Do Energy-Efficient Products Really Save Money?

In 2012, The New York Times reported on the findings of a test conducted by the Federal Trade Commission with regard to claims made by five window companies. Among the claims was that use of a particular item could save consumers “up to 47 percent” on heating and air conditioning costs. The Times claimed that many Americans understood the statement to mean that they would save “almost half” on their bills, indicating an assumption that their units would operate with the highest efficiency possible.


FTC Alleges Ads Deceptive

The test was said to be conducted in connection to settlement proceedings between the five window manufacturers and the FTC. The companies were alleged to have made “deceptive” and “misleading” statements about the efficacy of their windows in marketing materials and advertising. In a statement, the FTC offered the position that customers should be “likely” to achieve the maximum efficiency under “normal” conditions, if the manufacturers were going to continue to make the claims.

A piece with the FTC website asks whether or not new windows really have the potential to save consumers money. Whether shopping for a contractor to perform home window replacement in Phoenix AZ, Bellevue WA, or Washington DC, the FTC encourages consumers learn the “truth” about window replacement: savings are dependent on “several factors.”

Savings Depend On Circumstances

For instance, how old are the windows that are currently installed in your home, and how efficient are they? Replacing newer windows for aesthetic purposes should not be expected to significantly impact heating and cooling bills, just because the windows have been updated.

Another factor, often overlooked, is the level of insulation present in the walls of the house where window renovations are planned. Even the best-insulating windows can do little to keep out heat and cold if walls and ceilings aren’t properly insulated. Further, the more windows a home has, their location, and the total percentage of window area, compared with wall area, of a home, will have a huge impact on how well new windows will perform as insulators.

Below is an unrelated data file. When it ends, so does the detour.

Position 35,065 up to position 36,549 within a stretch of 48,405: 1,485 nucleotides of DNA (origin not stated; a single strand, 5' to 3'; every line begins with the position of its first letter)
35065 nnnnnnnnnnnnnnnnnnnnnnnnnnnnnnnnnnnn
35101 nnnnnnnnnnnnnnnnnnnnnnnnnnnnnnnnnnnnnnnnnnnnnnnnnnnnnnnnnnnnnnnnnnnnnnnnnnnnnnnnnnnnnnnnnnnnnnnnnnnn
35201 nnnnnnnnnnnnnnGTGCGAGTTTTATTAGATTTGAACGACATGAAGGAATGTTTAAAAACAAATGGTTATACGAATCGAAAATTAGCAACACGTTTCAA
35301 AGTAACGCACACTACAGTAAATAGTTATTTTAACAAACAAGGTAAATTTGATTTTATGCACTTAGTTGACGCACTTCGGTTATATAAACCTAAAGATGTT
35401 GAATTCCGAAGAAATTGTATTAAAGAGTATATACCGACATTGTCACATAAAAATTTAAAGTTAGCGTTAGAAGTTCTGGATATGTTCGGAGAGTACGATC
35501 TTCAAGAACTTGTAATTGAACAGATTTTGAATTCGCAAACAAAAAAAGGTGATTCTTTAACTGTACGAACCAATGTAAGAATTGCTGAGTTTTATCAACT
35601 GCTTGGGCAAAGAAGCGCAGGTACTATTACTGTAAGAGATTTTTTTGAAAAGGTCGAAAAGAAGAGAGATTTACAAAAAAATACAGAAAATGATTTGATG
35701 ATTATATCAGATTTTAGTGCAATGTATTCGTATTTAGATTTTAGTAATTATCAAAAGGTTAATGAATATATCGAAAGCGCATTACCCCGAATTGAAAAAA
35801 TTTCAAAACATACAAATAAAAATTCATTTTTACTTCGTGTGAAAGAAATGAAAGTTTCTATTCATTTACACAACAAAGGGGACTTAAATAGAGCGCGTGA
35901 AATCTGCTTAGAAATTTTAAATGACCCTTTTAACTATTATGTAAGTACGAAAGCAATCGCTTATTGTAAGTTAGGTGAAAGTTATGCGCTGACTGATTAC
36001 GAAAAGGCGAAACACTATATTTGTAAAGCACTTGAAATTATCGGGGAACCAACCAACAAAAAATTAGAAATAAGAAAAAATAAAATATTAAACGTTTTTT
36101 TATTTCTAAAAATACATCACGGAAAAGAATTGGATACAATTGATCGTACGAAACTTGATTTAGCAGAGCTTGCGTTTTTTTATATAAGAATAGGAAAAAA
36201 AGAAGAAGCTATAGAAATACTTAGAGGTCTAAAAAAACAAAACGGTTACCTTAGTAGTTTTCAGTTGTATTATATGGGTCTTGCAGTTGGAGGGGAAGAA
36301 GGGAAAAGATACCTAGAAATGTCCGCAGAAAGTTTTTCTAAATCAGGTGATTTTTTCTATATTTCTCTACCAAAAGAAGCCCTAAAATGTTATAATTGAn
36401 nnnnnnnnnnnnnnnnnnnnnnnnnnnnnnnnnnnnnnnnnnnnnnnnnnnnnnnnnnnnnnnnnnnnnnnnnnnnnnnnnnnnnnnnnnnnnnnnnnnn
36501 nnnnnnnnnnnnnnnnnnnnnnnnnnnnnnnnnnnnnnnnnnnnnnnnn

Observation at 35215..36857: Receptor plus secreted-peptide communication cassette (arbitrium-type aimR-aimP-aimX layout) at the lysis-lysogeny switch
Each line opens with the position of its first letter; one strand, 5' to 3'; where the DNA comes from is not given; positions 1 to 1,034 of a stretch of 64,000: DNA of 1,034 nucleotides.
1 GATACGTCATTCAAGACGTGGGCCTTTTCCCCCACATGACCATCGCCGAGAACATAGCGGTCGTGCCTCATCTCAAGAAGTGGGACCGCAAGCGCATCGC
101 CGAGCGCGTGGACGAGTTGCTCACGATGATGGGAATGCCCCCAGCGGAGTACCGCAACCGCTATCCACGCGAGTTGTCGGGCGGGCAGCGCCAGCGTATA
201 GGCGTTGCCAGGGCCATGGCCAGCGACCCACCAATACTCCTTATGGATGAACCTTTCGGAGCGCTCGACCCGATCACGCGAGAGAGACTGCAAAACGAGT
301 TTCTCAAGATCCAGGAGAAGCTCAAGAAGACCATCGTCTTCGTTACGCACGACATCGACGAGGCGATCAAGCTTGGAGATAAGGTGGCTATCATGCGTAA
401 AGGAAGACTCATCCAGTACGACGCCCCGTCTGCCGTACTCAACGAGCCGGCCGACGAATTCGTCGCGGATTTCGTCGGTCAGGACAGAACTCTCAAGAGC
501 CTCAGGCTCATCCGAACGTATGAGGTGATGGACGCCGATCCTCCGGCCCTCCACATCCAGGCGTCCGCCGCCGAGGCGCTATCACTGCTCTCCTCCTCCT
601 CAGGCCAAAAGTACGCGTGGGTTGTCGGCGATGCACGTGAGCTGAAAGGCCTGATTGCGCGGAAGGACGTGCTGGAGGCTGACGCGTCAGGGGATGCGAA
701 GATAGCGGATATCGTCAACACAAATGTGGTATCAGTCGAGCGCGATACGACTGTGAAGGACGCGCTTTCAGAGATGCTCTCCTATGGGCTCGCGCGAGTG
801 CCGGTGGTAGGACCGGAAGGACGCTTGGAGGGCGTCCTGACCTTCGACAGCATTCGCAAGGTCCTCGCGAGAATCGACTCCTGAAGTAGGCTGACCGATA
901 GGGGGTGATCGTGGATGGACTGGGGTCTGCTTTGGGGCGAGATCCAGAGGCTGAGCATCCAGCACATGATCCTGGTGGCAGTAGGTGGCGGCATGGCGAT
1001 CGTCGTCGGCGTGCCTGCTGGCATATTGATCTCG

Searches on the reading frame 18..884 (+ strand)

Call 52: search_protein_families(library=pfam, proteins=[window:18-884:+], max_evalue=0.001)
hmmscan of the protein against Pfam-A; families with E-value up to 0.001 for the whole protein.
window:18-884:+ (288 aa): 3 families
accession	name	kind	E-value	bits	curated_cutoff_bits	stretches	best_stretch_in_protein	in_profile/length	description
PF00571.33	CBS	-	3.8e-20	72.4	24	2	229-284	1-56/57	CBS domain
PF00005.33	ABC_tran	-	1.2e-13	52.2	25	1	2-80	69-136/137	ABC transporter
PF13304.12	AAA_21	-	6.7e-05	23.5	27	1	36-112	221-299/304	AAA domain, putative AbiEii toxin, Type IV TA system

Single Pane Replacement Most Effective

Single-pane windows may be fine in southern states. However, homeowners in northern states, and all cold climates, should insist on double-paned, Energy Star windows. While some window renovations may be less-than-effective at reducing heating costs, replacing single-paned windows with double panes, will undoubtedly save money. Energy Star reports that replacing single-pane windows could save as much as $465 each year, compared with $111, at most, for replacing double-paned windows with Energy Star versions.

Window frames constructed from wood and vinyl are reported to offer among the best insular properties. Wood frames require refinishing about once every 10 to 15 years, but can last many decades. Vinyl frames require less maintenance, but may be less durable than properly maintained solid wood. It is paramount that windows and frames be installed according to manufacturer specifications. Otherwise, homeowners may not get the expected performance from new windows.